Provider-Centric Reappointment Dates

Provider-Centric Reappointment Dates

Jul 31, 2020
  • Author:
    Vicki Searcy
    Former VP, Consulting
    Vicki has managed several credentialing and privileging practices, led a national healthcare accreditation and compliance consulting practice, was a surveyor for the NCQA, and a former president of NAMSS.

At VerityStream, the consulting practice works with many organizations on implementation of new software. We also work with current customers on implementation of best practices in how software is used.

One of the best practices related to credentialing operations is establishing a provider-centric reappointment date (also known as a system reappointment date) in a multi-hospital (health system) environment.

What is a provider-centric reappointment date? It means that when a provider is scheduled to be reappointed, he/she is reappointed at all facilities within the health system where he/she holds membership and/or privileges. A provider-centric date will enable the provider to complete one application for all facilities and organizations. And – if the healthcare system has standardized their privilege delineations, most providers will receive one privilege form, rather than separate forms for each facility.

If this is such a great idea, why don’t all health systems already have provider-centric reappointment dates?

The following data was obtained from VerityStream’s 2020 Annual Report on Medical Staff Credentialing:

  • 76% of responses came from individuals who were in a multi-facility organization.
  • 61% of responses reported that their organizations have a provider-centric reappointment date.

    NOTE: 24% of those who responded that they are in a multi-facility organization, did not respond to the question about whether they have or do not have a provider-centric reappointment date.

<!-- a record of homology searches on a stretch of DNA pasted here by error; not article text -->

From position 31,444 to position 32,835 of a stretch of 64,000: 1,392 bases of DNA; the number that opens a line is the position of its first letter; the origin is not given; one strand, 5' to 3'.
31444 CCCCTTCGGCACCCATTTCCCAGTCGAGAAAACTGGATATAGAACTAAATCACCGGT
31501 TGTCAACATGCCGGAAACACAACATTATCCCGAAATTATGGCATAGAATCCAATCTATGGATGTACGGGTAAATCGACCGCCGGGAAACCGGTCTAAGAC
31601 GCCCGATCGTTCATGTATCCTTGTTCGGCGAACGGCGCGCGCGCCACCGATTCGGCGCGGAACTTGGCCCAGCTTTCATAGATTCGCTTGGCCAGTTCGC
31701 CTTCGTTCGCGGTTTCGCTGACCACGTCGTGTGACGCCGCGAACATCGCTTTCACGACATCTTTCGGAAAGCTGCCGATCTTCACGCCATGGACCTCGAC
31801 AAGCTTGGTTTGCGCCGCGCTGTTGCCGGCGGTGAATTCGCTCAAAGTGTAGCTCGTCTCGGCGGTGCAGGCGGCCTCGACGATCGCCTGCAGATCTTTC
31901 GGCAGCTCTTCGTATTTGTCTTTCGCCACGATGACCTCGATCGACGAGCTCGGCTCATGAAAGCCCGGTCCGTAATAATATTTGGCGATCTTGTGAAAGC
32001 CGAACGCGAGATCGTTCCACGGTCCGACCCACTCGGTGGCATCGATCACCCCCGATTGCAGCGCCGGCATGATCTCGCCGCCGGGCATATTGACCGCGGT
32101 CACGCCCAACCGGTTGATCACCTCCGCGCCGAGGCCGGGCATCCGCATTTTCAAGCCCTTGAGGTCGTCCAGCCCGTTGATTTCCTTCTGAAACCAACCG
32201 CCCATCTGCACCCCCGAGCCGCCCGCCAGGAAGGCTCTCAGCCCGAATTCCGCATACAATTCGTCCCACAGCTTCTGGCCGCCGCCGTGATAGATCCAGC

• 45% of those who reported that they do have a provider-centric reappointment date use a provider’s birth date/month to calculate the reappointment date.
  • 31% of those who responded to a question about privileges, reported that their organization has standardized privileges within their health system. 69% have not standardized privileges.


  • Some individuals who responded to the survey may not understand the concept of a provider-centric reappointment date and therefore did not answer the questions about whether or not they use a provider-centric reappointment date. Another potential thought is that the individuals who responded to the survey didn’t know whether or not there is a provider-centric reappointment date.
  • Even though there appears to be a large number of organizations who have a provider-centric reappointment date, there still remains a significant number of organizations who do not.
  • The majority of organizations that have a provider-centric date, use birth date/month to assign a reappointment date. However, there are other methods that are in use.

Provider-Centric Reappointment Dates

Recommendations to health systems:

  1. If you are implementing new software, use that activity to migrate to a provider-centric reappointment date.
  2. If you are standardizing privileges, use that activity to migrate to a provider-centric date. One of the many reasons for standardizing privileges in a health system is because providers do not like completing numerous privilege delineations – and they are particularly irritated when privilege forms from various facilities within a health system are inconsistent (different criteria, different approaches to how privileges are described, etc.).
  3. If you are implementing a health system Credentials Verification Office (CVO), use that activity as the catalyst for transitioning to a common reappointment date. After all, one of the common reasons that health systems establish a CVO is to eliminate duplication of effort – not only for the CVO, but for the providers.
  4. If you aren’t doing any of the above, consider establishing a special project to transition to a provider-centric reappointment date. This will ultimately increase provider satisfaction and will eliminate redundant activities and costs for the health system.
  5. Consider using birth date/month as the method of assigning a provider-centric date. It doesn’t change and it will be easier to implement and to maintain going forward.
  6. If you credential to meet both Joint Commission as well as NCQA requirements, use a two-year cycle for providers who must meet both standards. NCQA won’t fault you for reappointment every two years instead of every three years.

Thanks for reading! Stay safe. And – I look forward to interacting with many of you in our VerityStream Community Days!